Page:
Rick Ankiel hired by Nationals as ‘life skills coordinator’
The already unusual baseball career of Rick Ankiel is taking another turn nobody predicted back when he was a 19-year-old fireballer.
The Washington Nationals announced Wednesday that they’ve hired Ankiel to serve as the “life skills coordinator” in their minor-league system. It’s a new position for the Nats and a sign that they think Ankiel’s odd career arc will make him someone to lean on for their young players.
Ankiel arrived in the big leagues in 1999, throwing gas for the St. Louis Cardinals while he was just 19. He threw 33 innings that season, striking out 39 batters and proving himself an exciting prospect.
The next season, he was a Rookie of the Year runner-up, but he famously cracked in the postseason and couldn’t throw strikes. He was even worse the next season, getting sent all the way down to rookie ball because of his control problems. In three Triple-A appearances in 2001, he walked 17 batters in 4.1 innings. Ouch.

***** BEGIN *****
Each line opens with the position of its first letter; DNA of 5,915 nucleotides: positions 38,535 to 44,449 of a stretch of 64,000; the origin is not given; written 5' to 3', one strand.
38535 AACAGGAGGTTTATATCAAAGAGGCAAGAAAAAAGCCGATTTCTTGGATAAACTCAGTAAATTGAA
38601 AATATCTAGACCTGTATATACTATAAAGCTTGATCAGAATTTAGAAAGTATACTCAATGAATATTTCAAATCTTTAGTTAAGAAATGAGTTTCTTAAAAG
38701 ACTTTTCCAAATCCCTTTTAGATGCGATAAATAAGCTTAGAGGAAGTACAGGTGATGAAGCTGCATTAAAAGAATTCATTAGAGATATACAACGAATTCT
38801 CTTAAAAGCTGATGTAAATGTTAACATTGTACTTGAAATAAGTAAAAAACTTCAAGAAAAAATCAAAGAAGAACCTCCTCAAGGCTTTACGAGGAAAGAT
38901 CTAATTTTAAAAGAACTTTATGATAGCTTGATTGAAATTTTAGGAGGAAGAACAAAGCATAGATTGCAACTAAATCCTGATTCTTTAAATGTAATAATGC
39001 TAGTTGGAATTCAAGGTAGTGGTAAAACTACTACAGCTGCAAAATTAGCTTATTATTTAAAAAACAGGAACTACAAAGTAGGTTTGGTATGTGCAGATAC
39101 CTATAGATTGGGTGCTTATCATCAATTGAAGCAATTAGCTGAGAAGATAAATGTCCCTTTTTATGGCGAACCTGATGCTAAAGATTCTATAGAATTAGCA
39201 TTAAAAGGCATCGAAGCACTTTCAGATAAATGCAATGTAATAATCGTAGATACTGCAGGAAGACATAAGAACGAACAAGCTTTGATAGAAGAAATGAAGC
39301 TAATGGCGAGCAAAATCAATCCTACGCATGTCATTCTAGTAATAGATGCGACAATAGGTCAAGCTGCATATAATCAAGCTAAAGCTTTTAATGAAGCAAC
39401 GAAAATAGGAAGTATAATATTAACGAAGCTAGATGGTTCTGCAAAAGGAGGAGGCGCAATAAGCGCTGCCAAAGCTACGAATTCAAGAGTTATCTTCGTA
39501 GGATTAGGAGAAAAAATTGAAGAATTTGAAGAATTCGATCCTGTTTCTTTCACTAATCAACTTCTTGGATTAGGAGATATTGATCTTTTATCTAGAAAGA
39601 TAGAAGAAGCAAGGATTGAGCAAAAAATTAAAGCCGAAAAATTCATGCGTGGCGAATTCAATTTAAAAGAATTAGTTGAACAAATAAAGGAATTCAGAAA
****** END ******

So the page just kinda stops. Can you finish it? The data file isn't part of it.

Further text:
Ankiel needed Tommy John surgery in 2003, returned to the big leagues briefly in 2004, but things got interesting in 2006, when he decided to reinvent himself as an outfielder. He had a great arm and could hit, so it made sense. He was never an All-Star, but lasted seven seasons as an outfielder for the Cardinals, Kansas City Royals and Atlanta Braves among others, before retiring in 2013.
Ankiel played two seasons with the Nats too, and obviously made an impression.
Even though Ankiel seems like he should be older, he’s just 35 — young enough, you have to figure, that he can connect with prospects. The Nats haven’t released too much information about the specifics of Ankiel’s role, but the idea of a “life skills coordinator” for athletes isn’t unique. Some universities have such a position to help their student-athletes. California State University, Long Beach, for example, recently posted a job for one.
The job will be different for Ankiel and the Nats, presumably, because minor-league baseball is a grind all its own. But Ankiel has already proven once that he can learn a new position.
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Mike Oz is an editor for Big League Stew on Yahoo Sports. Have a tip? Email him at [email protected] or follow him on Twitter! Follow @MikeOz